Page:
New Russia Internet Data Storage Law

July 7, 2014
New Russia Internet Data Storage Law
In a move that could have major implications for web hosts catering to Russian customers, Russia recently passed a new Internet Data Storage Law that would require Russian citizens’ personal information to be stored on servers within Russian borders.

Reuters has reported the new law was passed by the Russian lower house of parliament, but still needs the approval of the country’s upper chamber and ultimately, the approval of Russian President Vladimir Putin before it becomes law. Should approval be granted, the new legislation will become law in September 2016.

The move is ostensibly designed to protect Russian citizen’s data, but those critical of the new ruling fear it might be aimed at curbing Russian’s participation on social networks such as Facebook. A number of critics believe the move suggests Russia may be trying to establish a restricted Internet that only appears within Russia’s boundaries, and which would offer the Russian government greater access to Russian Internet users’ data. Some suggest the country is trying to avoid a repeat of the 2012 opposition to Mr. Putin which was driven by social network usage.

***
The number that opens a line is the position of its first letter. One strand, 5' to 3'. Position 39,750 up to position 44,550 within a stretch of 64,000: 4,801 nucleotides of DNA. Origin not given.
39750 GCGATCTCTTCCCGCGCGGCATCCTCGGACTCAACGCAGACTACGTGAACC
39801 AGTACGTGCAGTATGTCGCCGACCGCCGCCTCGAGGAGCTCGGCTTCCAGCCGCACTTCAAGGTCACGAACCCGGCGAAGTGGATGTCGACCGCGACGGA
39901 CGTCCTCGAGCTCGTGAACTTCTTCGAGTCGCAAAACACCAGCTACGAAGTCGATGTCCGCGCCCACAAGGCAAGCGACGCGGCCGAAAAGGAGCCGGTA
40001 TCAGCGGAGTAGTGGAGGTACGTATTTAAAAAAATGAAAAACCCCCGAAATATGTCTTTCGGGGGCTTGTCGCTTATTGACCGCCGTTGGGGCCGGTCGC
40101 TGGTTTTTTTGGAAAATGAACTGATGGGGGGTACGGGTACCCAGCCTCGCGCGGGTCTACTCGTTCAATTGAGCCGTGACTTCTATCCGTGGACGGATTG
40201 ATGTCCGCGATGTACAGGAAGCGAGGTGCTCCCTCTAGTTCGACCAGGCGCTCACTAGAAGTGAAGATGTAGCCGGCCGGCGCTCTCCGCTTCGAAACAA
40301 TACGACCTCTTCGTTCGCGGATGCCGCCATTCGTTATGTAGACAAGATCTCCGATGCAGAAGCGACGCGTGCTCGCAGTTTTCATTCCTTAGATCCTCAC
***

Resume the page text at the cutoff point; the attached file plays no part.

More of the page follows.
"The aim of this law is to create... (another) quasi-legal pretext to close Facebook, Twitter, YouTube and all other services," suggested Anton Nossik, a Russian blogger and Internet expert in a report by Reuters. "The ultimate goal is to shut mouths, enforce censorship in the country and shape a situation where internet business would not be able to exist and function properly."

However, Russian MP Vadim Dengin told Reuters, "Most Russians don't want their data to leave Russia for the United States, where it can be hacked and given to criminals. Our entire lives are stored over there.”

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